“A number of military factions are participating in the battles, not just Harakat al-Muthanna,” Muhammad Adnan, a Jaish Ahrar al-Ashair spokesman told Syria Direct on Monday. “The problem will not impact the Sheikh Miskeen battle.”

Other rebel groups fighting in Sheikh Miskeen currently include FSA factions with the Southern Front alliance, Ahrar a-Sham, Jaish al-Islam and Jabhat a-Nusra.

But recent tensions have already impacted the course of the fighting, according to a Monday statement from the Jaish al-Yarmouk media office to Syria Direct: “After our announcement about the release of al-Ammar from al-Muthanna, [the faction] halted a Jaish al-Yarmouk convoy that had been going to Sheikh Miskeen.”

Reinforcements were unable to reach Sheikh Miskeen, Jaish al-Yarmouk said in a statement on Sunday, calling on “all the factions in Daraa” to “mobilize to prevent bloodshed and open and secure supply routes for our forces.”

Several Daraa activists who spoke with Syria Direct on Monday found claims of Harakat al-Muthanna responsibility credible.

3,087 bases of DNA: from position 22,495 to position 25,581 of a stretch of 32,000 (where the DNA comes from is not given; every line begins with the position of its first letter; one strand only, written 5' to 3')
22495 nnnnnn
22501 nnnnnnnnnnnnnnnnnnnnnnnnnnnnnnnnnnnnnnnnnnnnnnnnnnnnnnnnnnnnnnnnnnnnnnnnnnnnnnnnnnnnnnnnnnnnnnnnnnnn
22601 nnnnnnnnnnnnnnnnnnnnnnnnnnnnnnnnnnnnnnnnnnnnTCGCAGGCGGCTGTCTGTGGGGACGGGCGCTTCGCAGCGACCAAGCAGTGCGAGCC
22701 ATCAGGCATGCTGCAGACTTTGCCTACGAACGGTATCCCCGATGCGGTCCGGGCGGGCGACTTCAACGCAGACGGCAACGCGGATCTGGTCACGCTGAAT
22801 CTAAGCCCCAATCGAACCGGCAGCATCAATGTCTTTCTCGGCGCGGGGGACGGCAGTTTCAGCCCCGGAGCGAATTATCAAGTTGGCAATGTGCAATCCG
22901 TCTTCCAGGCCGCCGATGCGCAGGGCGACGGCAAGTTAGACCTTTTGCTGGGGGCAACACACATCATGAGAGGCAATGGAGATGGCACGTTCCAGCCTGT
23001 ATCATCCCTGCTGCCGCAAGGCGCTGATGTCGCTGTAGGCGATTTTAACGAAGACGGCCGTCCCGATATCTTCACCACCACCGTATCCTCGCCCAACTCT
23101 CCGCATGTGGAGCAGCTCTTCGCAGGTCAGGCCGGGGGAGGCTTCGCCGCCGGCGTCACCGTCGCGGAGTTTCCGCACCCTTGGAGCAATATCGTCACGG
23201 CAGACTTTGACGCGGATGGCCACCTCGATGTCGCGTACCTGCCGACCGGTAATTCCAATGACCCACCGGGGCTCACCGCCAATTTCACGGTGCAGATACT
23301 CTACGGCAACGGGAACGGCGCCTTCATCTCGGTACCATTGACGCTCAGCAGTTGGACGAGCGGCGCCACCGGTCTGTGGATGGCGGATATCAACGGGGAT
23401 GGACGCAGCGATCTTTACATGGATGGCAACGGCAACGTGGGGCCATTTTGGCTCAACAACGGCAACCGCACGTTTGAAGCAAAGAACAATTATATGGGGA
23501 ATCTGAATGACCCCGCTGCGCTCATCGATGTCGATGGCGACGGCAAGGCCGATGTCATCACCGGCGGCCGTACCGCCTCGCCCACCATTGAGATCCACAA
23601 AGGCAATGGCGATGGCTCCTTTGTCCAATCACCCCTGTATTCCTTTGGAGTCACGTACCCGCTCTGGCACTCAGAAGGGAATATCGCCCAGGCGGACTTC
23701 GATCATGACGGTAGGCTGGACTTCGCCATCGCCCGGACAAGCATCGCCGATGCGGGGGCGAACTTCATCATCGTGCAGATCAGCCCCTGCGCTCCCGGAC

“The testimonies of those abducted and the place of the kidnappings” incriminate Harakat, Daraa activist Abu Abdullah al-Hariri said.

Harakat “behaviors are like those of IS,” Muhammad Adnan, Jaish Ahrar al-Ashair spokesman told Syria Direct on Monday. “It is responsible for kidnapping operations and extortion in southern Syria.” “It appears that there are IS sleeper cells” in the group, Abu Abdulla al-Hariri, a Daraa-based activist told Syria Direct.

Ammar Hamou

Ammar Hammou is from Douma city in outer Damascus. He studied journalism at Damascus University and left Syria in 2011.

Maria Nelson

Maria Nelson was a 2014-2015 fellow at the Center for Arabic Study Abroad program (CASA I) in Amman, Jordan. She holds a BA in Near Eastern Studies from Princeton University, with a certificate in Arabic Language and Culture.